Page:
Validating keyboard input

Discussion in 'C Programming' started by bildad, Oct 23, 2005.

  1. bildad

    bildad Guest

    The following 'book example' of validating input seems to be incomplete.
    Since it is a beginner's book it may be intentional for simplicity. But
    I would like to know how to make this program work for all invalid
    input. Just for example, if user inputs 'abc' an error is caught, but if
    user inputs '432' the program hangs. Any clarification appreciated.

    Thanks,

    Bill


    #include <stdio.h>

    int main(void)
    {
    float temp_i, temp_o;
    char which_i, which_o;
    char junk;

    printf("Enter a temperature and indicate\n");
    printf("if it's Fahrenheit or Celsius [##.# C/F]: ");
    if (scanf("%f %c", &temp_i, which_i) == 2)
    {
    switch (which_i)
    {
    case 'C':
    case 'c':
    temp_o = (temp_i * (9.0/5.0)) + 32;
    which_o = 'F';
    break;

    case 'F':
    case 'f':
    temp_o = (temp_i - 32) * (5.0/9.0);
    which_o = 'C';
    break;

    default:
    which_o = 0;
    break;
    }
    if (which_o)
    {
    printf("%0.1f %c is %0.1f %c.\n",
    temp_i, which_i, temp_o, which_o);
    }
    else
    {
    printf("You failed to enter C or F.\n");
    }
    }
    else
    {
    printf("You failed to use the proper syntax.\n");
    }

    do {
    junk = getchar();
    } while (junk != '\n');

    getchar();

    return 0;
    }
     
    bildad, Oct 23, 2005
    #1
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  2. bildad

    Malcolm Guest

    "bildad" <> wrote
    > The following 'book example' of validating input seems to be incomplete.
    > Since it is a beginner's book it may be intentional for simplicity. But I
    > would like to know how to make this program work for all invalid input.
    > Just for example, if user inputs 'abc' an error is caught, but if user
    > inputs '432' the program hangs. Any clarification appreciated.
    >
    > Thanks,
    >
    > Bill
    >
    >
    > #include <stdio.h>
    >
    > int main(void)
    > {
    > float temp_i, temp_o;
    > char which_i, which_o;
    > char junk;
    >
    > printf("Enter a temperature and indicate\n");
    > printf("if it's Fahrenheit or Celsius [##.# C/F]: ");
    > if (scanf("%f %c", &temp_i, which_i) == 2)
    > {
    > switch (which_i)
    > {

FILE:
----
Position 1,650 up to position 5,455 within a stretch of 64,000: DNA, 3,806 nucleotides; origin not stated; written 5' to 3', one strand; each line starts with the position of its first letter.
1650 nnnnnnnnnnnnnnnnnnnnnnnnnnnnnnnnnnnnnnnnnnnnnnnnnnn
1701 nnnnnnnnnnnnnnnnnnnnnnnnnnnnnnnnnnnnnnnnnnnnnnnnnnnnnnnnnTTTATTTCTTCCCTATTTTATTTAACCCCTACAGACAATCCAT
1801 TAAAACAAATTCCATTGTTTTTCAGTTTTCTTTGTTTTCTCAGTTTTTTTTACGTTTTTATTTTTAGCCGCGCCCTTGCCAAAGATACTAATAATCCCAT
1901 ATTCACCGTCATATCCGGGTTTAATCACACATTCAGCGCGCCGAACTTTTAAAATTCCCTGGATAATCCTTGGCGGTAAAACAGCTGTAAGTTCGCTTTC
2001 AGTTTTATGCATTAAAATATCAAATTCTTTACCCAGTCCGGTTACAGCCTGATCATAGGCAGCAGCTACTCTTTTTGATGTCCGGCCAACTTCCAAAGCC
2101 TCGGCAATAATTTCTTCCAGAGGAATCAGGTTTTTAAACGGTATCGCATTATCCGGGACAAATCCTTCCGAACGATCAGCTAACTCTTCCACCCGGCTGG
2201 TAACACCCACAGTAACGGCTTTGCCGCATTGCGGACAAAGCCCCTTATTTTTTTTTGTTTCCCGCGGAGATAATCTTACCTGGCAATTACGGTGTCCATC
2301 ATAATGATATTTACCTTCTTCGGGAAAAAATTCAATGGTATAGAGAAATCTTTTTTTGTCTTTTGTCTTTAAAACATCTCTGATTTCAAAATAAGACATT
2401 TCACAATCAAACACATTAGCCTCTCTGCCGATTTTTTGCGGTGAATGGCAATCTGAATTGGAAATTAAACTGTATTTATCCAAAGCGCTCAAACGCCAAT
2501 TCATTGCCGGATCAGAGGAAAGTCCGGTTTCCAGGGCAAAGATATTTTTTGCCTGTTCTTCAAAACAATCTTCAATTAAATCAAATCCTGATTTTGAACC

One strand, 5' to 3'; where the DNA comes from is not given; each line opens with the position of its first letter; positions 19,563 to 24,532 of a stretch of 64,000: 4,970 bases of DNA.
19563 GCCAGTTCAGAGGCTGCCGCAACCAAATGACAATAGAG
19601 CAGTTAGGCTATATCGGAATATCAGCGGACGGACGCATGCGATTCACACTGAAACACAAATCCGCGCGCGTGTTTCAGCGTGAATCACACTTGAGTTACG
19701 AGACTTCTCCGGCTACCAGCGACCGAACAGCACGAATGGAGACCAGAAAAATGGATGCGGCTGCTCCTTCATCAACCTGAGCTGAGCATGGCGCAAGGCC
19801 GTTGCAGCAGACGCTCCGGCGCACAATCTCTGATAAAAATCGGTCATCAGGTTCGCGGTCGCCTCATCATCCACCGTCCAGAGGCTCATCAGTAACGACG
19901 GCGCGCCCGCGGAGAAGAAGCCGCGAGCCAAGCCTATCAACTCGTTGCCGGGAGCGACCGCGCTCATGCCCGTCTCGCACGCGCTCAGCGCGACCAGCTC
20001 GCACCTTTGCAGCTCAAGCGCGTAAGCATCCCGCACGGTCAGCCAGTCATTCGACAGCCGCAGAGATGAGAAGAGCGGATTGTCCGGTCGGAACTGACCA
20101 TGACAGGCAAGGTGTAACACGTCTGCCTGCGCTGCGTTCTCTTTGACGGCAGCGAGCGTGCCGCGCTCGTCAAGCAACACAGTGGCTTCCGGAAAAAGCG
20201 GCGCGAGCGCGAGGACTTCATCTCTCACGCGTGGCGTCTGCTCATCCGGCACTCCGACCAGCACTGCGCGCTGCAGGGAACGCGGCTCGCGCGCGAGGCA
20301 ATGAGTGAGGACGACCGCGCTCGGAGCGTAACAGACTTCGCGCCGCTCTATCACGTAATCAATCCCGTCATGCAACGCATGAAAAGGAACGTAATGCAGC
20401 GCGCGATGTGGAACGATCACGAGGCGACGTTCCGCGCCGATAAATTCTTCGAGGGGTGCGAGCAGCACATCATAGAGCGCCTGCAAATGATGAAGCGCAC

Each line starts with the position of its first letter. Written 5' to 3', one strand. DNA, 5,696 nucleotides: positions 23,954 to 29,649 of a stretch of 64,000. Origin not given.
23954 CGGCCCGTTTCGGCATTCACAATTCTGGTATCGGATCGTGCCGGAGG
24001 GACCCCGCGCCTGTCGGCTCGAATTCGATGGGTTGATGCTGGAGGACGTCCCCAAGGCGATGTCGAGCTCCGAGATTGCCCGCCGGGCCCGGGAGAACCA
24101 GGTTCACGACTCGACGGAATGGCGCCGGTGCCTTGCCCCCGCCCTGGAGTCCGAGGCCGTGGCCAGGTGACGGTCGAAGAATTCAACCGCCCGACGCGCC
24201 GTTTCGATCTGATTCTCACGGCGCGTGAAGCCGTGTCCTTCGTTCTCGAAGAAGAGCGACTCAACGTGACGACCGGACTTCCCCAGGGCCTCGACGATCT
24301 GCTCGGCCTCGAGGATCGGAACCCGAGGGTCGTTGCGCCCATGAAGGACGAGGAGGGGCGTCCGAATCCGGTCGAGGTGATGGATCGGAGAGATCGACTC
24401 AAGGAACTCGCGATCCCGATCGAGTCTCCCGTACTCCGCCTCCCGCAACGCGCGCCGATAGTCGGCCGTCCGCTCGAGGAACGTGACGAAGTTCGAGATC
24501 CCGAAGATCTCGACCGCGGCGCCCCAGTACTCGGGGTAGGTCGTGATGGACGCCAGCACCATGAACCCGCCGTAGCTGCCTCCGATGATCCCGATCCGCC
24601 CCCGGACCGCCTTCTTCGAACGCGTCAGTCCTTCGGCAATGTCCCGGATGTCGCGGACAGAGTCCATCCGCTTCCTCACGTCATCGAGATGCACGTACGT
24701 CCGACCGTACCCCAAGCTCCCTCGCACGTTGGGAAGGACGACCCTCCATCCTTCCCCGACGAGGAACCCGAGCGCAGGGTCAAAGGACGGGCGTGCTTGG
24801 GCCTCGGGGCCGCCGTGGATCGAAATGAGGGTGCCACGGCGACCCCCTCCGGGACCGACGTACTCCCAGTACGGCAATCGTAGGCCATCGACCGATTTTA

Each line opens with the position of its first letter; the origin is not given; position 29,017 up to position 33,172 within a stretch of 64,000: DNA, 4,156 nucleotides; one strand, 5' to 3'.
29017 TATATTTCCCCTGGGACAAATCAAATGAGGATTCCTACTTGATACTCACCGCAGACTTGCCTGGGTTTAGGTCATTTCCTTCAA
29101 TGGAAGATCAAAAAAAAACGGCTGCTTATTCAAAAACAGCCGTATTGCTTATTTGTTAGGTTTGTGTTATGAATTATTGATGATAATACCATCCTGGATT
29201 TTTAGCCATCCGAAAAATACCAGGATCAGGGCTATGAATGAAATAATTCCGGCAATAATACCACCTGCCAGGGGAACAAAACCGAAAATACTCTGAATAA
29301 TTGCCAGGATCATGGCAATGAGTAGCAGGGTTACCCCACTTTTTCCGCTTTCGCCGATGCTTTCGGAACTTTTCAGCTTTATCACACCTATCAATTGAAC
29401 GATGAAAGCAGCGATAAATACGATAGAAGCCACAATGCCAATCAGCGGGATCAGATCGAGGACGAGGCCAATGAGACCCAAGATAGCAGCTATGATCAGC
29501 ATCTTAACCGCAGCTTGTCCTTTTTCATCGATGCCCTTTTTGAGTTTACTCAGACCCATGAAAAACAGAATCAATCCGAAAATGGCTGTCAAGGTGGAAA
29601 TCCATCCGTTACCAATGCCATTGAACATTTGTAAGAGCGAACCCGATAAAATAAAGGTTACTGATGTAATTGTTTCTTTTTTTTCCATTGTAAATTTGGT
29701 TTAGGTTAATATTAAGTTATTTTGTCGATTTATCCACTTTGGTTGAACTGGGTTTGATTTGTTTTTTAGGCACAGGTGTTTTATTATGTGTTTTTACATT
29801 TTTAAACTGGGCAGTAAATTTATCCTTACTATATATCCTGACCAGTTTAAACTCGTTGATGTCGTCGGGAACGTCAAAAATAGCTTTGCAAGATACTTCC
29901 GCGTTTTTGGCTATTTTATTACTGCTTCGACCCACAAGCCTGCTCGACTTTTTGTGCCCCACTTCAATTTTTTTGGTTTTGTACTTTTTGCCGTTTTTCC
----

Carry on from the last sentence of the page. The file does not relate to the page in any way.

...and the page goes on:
> case 'C':
    > case 'c':
    > temp_o = (temp_i * (9.0/5.0)) + 32;
    > which_o = 'F';
    > break;
    >
    > case 'F':
    > case 'f':
    > temp_o = (temp_i - 32) * (5.0/9.0);
    > which_o = 'C';
    > break;
    >
    > default:
    > which_o = 0;
    > break;
    > }
    > if (which_o)
    > {
    > printf("%0.1f %c is %0.1f %c.\n",
    > temp_i, which_i, temp_o, which_o);
    > }
    > else
    > {
    > printf("You failed to enter C or F.\n");
    > }
    > }
    > else
    > {
    > printf("You failed to use the proper syntax.\n");
    > }
    >
    > do {
    > junk = getchar();
    > } while (junk != '\n');
    >
    > getchar();
    >
    > return 0;
    > }


    The problem is that scanf() eats whitespace, so the newline is consumed if
    you enter a valid number, but not if you enter alphabetical characters
    (because the function stalls on the first non-digit).

    Then the program hits the getchar() lines, because only one field has been
    converted. I suspect it won't hang if you enter a few characters.

    It's not well written, but scanf() is a hard function to use in a solid
    fashion. In production code you would probably call a line gobbling function
    (fgets has its own problems) and then use sscanf().
     
    Malcolm, Oct 23, 2005
    #2
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  3. bildad <> writes:
    > The following 'book example' of validating input seems to be
    > incomplete. Since it is a beginner's book it may be intentional for
    > simplicity. But I would like to know how to make this program work for
    > all invalid input. Just for example, if user inputs 'abc' an error is
    > caught, but if user inputs '432' the program hangs. Any clarification
    > appreciated.


    It doesn't really hang; it just waits for you to input a
    non-whitespace character.

    >> #include <stdio.h>

    >
    > int main(void)
    > {
    > float temp_i, temp_o;
    > char which_i, which_o;
    > char junk;
    >
    > printf("Enter a temperature and indicate\n");
    > printf("if it's Fahrenheit or Celsius [##.# C/F]: ");
    > if (scanf("%f %c", &temp_i, which_i) == 2)


    The format string consists of 3 directives:

    "%f" reads a number in floating-point format.

    " " reads input up to the first non-whitespace character.

    "%c" reads a single character, which may or may not be whitespace.

    So if the user types "432" followed by a newline, the "%f" consumes
    the "432", and the " " consumes the newline (and any whitespace
    following it). As soon as the user types a non-whitespace character
    (such as 'F' or 'C'), the scanf() will consume it and finish.

    Or rather, it would if the third argument to the scanf() call were
    correct. Given the "%c" directive, the corresponding argument needs
    to be a pointer-to-char; you've given it a char. Change "which_i" to
    "&which_i".

    For better error handling, if you want to require all the input to be
    on one line, you can use fgets() to read the entire line, then use
    sscanf() to validate and parse it. sscanf(), unlike scanf(), fails
    immediately if the input is incomplete, rather than waiting for more
    input to appear.

    You should also handle the case of fgets() reading an incomplete line.

    --
    Keith Thompson (The_Other_Keith) <http://www.ghoti.net/~kst>
    San Diego Supercomputer Center <*> <http://users.sdsc.edu/~kst>
    We must do something. This is something. Therefore, we must do this.
     
    Keith Thompson, Oct 23, 2005
    #3
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